"Jamme" track listing:
(side 1)

1.) Poor Widow (Don Adey) - 2:34 rating: ** stars

Clearly attempting to capitalize on their Englishness, surrounding by strumming acoustic guitars, group vocals, 'Poor Widow' was a sickly-sweet ballad.  It actually reminded me of something the late Davy Jones would have been asked to sing on a Monkees album.  Easy to see hoards of 13 year old girls swooning to this one, though the rest of us will lift the stylus and move on.  Dunhill released the track as a promotion 45 in the States.

 

 

 

 

- 1970's 'Poor Widow' b/w 'She Sits There' (Dunhill catalog number D-4231)

 

 

 

 

 

 

 

2.) She Sits There (Pat Downey) - 2:36 rating: *** stars

The good news is 'She Sits There' reflected an up-tempo melody and some nice harmony vocals.  The bad news it was too cutesy for it's own good and once again sounded like a Davy Jones performance on a Monkees album.  Extra star for the nice electric guitar solo that graces the end of the song.

3.) Jan (Don Adey - Keith Adey) - 3:06  rating: ** stars

Strumming acoustic guitars, pleading, lovelorn lyrics. Pass.

4.) Strawberry Jam Man (Don Adey - Paul Downey) - 3:16 rating: **** stars

One of the album's highlights, 'Strawberry Jam Man' found the band dabbling in lite-psych. Yeah the lyrics were already dated, but complete with a brief fuzz guitar solo, the track showed they could actually handle a rock arrangement.  This one's always reminded me of something a band like The Move might have recorded. ( I'm a big Move fan.)   The song was also a good example of how tastes morphed from 1968 to 1970 ...  

5.) Richman (Don Adey - Tim Smyser) - 3:02 rating: **** stars

Well, maybe things are getting better ...  Opening up with some tasty electric guitar, 'Richman' managed to take their sweet harmonies and toughen the results up.  Even the lyrics were an improvement over their standard "lost love" plotlines.  This one sounded like a good Badfinger track.  Keith Adey's bass provided the Secret sauce on this one. 

 

(side 2)
1.)
My Old Lady (Don Adey - Paul Downey) - 2:51  rating: *** stars

Um, did I put on a Chad and Jeremy album by mistake?  Two different lead vocalists on this one.  The first had a deeper, gruffer delivery that I liked.  Extra star for the nice refrain, though the rest of the lyrics were cloying.  

2 Changes (Don Adey - Paul Downey) - 2:12  rating: *** stars

'Changes' had kind of a Beatle-esque psychedelic feel, though the song struggled to find its way through a maze of start-and-stop changes.  The track also featured the album's most aggressive lead guitar work.

3 Empty Feelings (Don Adey - Paul Downey) - 2:10  rating: **** stars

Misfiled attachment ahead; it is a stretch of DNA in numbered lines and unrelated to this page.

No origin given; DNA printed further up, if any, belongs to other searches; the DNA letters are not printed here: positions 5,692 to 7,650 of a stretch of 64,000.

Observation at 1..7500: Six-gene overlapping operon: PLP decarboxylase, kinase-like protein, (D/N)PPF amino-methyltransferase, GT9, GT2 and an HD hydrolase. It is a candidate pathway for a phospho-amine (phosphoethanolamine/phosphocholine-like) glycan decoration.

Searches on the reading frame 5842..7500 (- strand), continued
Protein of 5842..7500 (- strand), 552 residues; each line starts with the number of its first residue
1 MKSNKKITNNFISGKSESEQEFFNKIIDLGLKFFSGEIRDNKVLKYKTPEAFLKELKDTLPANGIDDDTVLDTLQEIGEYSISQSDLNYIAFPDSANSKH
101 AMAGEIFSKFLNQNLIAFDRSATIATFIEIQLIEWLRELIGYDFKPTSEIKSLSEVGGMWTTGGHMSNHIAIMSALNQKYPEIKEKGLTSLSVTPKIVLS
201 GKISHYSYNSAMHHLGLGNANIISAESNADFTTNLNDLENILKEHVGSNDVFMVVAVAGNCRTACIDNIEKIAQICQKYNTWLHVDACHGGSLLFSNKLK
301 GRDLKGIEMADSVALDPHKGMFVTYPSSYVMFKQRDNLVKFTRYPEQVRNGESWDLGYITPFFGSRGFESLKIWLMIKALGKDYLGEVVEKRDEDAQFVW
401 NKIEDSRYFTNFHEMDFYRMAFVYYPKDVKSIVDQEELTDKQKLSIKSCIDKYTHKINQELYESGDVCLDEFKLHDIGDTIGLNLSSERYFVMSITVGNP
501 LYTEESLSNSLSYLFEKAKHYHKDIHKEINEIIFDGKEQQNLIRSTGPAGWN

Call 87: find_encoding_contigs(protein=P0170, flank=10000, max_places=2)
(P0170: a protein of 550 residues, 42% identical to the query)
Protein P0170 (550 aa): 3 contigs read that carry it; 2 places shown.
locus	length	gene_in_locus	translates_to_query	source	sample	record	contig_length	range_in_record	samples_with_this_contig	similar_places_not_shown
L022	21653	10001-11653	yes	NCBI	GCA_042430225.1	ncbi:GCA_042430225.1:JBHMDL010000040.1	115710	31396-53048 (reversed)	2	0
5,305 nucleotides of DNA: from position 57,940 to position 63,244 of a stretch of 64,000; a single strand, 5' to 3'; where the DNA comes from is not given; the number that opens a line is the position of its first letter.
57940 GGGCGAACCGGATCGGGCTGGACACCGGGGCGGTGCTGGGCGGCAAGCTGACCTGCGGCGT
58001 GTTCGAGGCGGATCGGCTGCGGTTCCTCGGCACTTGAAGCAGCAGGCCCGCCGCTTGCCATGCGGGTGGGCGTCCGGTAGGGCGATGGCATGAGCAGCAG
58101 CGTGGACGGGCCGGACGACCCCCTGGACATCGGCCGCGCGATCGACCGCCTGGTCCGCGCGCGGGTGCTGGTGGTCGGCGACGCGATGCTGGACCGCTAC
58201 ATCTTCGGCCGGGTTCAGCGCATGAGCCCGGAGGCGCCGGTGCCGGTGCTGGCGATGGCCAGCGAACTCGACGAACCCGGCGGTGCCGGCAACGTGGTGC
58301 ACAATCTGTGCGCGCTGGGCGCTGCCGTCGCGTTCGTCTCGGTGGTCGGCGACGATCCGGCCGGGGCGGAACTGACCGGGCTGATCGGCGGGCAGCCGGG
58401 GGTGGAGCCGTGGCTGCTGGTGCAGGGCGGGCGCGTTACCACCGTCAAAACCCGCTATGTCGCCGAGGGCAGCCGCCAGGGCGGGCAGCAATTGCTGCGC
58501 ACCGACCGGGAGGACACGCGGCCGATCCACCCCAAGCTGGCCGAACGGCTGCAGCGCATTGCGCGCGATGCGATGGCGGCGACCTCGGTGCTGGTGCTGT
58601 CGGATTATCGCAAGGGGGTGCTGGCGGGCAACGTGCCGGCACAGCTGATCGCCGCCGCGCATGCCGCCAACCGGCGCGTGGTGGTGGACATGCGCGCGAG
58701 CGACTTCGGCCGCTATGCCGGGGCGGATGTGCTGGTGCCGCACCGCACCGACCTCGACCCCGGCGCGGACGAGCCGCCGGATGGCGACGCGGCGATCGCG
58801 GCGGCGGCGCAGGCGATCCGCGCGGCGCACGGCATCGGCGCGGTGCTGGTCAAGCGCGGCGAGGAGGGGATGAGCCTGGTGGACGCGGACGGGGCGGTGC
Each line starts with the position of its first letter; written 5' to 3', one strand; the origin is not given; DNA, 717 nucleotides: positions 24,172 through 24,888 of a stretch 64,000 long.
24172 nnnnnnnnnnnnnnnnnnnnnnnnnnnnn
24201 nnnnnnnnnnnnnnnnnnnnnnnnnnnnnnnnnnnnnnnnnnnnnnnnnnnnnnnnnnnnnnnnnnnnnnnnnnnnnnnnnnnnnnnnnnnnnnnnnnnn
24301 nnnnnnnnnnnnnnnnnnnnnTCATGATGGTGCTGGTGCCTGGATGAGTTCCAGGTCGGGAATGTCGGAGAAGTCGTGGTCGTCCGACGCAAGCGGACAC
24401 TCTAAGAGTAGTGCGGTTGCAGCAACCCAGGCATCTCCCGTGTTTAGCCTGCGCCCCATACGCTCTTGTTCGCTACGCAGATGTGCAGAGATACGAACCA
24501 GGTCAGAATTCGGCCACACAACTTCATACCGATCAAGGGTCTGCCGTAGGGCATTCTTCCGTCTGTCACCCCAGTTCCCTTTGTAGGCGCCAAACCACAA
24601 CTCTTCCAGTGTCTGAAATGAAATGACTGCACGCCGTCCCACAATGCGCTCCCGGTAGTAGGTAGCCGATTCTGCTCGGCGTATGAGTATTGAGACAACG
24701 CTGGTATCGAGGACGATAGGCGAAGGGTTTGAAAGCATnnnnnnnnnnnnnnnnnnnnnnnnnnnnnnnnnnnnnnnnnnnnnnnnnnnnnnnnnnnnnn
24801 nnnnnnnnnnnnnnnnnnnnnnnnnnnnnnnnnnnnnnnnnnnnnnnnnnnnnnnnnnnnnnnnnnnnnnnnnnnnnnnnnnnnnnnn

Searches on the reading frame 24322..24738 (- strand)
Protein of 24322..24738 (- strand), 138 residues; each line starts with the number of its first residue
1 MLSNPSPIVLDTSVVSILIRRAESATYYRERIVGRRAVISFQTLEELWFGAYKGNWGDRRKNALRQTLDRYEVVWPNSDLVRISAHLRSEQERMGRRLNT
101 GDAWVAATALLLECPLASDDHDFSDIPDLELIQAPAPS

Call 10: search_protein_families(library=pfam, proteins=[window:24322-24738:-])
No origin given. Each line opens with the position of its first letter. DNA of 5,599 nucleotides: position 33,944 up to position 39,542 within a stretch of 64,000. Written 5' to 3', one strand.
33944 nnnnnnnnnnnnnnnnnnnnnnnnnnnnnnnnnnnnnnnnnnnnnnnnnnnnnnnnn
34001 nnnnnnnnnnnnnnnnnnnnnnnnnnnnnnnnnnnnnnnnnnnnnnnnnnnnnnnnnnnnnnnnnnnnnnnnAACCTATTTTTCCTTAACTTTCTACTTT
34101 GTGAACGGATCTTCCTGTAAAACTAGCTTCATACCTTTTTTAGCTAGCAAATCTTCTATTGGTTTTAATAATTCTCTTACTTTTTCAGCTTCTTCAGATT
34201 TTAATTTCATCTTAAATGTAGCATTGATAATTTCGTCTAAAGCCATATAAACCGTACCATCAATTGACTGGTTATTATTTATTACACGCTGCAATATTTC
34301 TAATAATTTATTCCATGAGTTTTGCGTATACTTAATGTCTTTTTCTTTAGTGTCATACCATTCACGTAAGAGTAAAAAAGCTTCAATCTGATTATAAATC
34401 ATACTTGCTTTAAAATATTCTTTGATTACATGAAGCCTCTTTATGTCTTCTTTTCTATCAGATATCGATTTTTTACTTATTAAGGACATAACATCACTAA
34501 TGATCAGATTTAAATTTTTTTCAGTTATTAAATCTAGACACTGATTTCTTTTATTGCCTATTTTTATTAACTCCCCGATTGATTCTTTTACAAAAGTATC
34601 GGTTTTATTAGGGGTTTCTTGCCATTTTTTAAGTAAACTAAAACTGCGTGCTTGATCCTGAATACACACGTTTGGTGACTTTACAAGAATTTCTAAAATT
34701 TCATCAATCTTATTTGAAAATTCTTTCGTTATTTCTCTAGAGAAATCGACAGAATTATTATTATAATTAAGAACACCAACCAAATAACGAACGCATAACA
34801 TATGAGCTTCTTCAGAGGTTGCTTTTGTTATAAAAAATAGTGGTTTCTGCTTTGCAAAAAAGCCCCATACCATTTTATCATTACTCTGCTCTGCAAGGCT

If there was a track that escaped the "dated" feeling, then 'Empty Feelings' came the closest.  Opening with tasty guitars, the ballad had an interesting melodic structure and served as a nice example of their intertwined vocals.  Jazzy, but also very commercial, it would have made a better single than 'Poor Widow.'  Shame it faded out so early.

4 Scarborough Rose (Don Adey - Keith Adey -Paul Downey) -  2:10  rating: *** stars

Typically a song with 'scarborough' in the title is going to be very sickly sweet.  While you won't mistake 'Scarborough Rose' for an AC/DC performance, this was one where the strumming acoustic guitars actually meshed nicely with a more up-tempo melody and nice vocals.  Hum, using the word 'groovy' in 1970 ...

5 Matthew O'Grady (Don Adey - Paul Downey) - 3:40 rating: *** stars

Perhaps taking inspiration from 'Eleanor Rigby', 'Matthew O'Grady' stitched together a bouncy, slightly folky tune and "socially insightful" lyrics.  It was cute, but nothing earth shattering.

 

 

In 2010 Steve Stanley's Now Sounds label reissued the original album in CD format (Now Sounds catalog number CRNOW 18).  In addition to the original, remastered album, the collection included six previously unreleased songs and both sides of their 'Poor Widow' 45.(represented in mono pressings).  The package also included a detailed, 27-page biography of the band - completed with the band's cooperation.  Nice to see that four years after the fact the album cover was modified to include  "missing" members.

1.) Thanks To The Man In The Rabbit Hat (Don Adey) - 3:52 

2.) Changes (alternative version) (Don Adey - Terry Rae) - 2:20 

3.) Strawberry Jam Man (alternative Vversion) (Don Adey - Paul Downing) - 3:51 

4.) Empty Feelings (instrumental) (Don Adey) - 2:35 

5.) Love Makes The World Go 'Round (demo) (Paul Downing) - 2:54 

6.) That Girl Has Got A Hold On Me (demo)  (Don Adey) 3:55 

7.) She Sits There (mono 45) (Paul Downing) - 2:38 

8.) Poor Widow (mono 45) (Don Adey) - 2:25

 

 

 

 

BACK TO BADCAT FRONT PAGE

BACK TO BADCAT CATALOG PAGE

BACK TO BADCAT PAYMENT INFORMATION